The Page

Various friends of Page 9 have been driving here and there around Alberta, B.C. and Saskatchewan (or further) in recent weeks and we’ve been hearing stories. Usually they begin with gas prices, move on to hotel prices (outrageous anywhere near Jasper). Most also include tales of driving through heavy smoke, and of wet, cold weather upsetting plans for outdoor activities.
On the other hand, we heard stories of beautiful scenery in northern B.C., of recent dinosaur discoveries on display at the Tyrell Museum and of impressive agricultural landscapes around LaCrete. And more.
* * * * *
Speaking of the weather, there was a touch of frost in Slave Lake on the morning of Sept. 2, but as far as we know it wasn’t enough to damage anybody’s tomatoes. Then on the night of Sept. 4/5 it got heavier, but still wasn’t a killer.
* * * * *
Badabing, badaboom, …. bibimbap? Another tale from the road – eating a dish with that name (or something like it) at a Korean restaurant in Three Hills Alberta. Nice food! The thing about Three Hills: where the heck are those hills? Too smoky to see anything at first. Later, three modest bumps appeared in a farmer’s field north of the town. That must be them!
* * * * *
Then there’s Crossfield, where a search for a nice restaurant at lunchtime turned up a decent little joint just off the main drag in downtown. The interesting thing was that when asked for dining recommendations, the attendant at the public library didn’t mention the one that was right around the corner. When told this, the owner said, ‘She doesn’t like us.’
Oh dear. Small town stuff. No figuring that out.
* * * * *
Then there’s the talkative potter in East Coulee, who had so much to say about the history of the valley that it was hard to get a question in about the wares on display. It turns out the river (Red Deer) in that area is full of bits of bison skeleton, due to one or more buffalo jumps being in use, probably over many centuries.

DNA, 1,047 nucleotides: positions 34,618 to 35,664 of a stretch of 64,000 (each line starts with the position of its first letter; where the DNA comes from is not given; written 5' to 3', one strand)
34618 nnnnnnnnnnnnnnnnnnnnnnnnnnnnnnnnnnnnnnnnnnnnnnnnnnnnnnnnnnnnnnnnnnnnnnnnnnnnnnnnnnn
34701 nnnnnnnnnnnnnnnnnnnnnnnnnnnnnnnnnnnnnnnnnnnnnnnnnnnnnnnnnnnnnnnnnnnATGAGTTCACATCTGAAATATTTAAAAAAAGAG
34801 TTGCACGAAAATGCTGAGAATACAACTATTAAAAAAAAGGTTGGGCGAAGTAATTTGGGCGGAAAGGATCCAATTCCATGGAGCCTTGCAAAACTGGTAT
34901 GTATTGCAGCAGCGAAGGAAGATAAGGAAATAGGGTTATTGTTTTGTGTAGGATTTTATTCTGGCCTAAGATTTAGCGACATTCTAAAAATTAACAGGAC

* * * * *
Meanwhile, back at home, it was cool and windy on the Labour Day long weekend, but that didn’t stop some young folks from swimming in the lake – probably just to prove they could do it. It’s hard to imagine anybody enjoying such a thing, but there’s always somebody willing to give it a try. Mid-winter swimming through a hole in the ice, though – that’s something you only see on TV. But it’s probably only a matter of time before somebody pops up with a ‘polar bear’ swim project in Lesser Slave Lake. Let us know; we’ll be happy to participate – and by that we mean take pictures of it.
* * * * *
Thanks to all who participated in this year’s ‘garden feature’ series in The Leader. We didn’t get to all the ones recommended, but the good news is they will probably be blooming again in 2019 and chances are good we’ll get back at it.
* * * * *
So who did we run into at the Royal Tyrell Museum near Drumheller? Mary Brown of Slave Lake, with her daughter and great-grandson. Mary’s comment on the museum experience: ‘A lot of kids in there!’
* * * * *
Here’s the riddle that stumped all of The Leader staff last week: There were 30 cows in a field and 28 chickens. How many didn’t? It turns out it’s even more misleading written than spoken. Sorry about that.
The pun is along the same lines as the one about the ‘Focus Ranch.’ You know – the place where the sons raise meat.
Our view on the matter. The pun would be better if cows actually ate chickens.
* * * * *
The MADD chapter of Slave Lake and area is looking for someone to take on the role of community leader for the program. This is the group once known as ‘Mothers Against Drunk Driving,’ which works all over the country to raise awareness of the deadly consequences of doing that. In a MADD news release last week, the organization called drunk driving a “deadly and persistent problem in Canada,” and had figures to back it up. On average, the release says, between 1,250 and 1,500 lives are lost each year in Canada, along with 64,000 injuries.
Contact Tracy Crawford by email or phone (1-877-676-6233).
* * * * *
Hey, if you like stories about trail rides, trappers and general bush stuff before trains, planes and automobiles took over, a great read is ‘Bannock and Beans,’ by Bob White (of the Cypress Hills), who was a horse wrangler on the famous Bedaux Expedition in the 1930s.

Share this post

Post Comment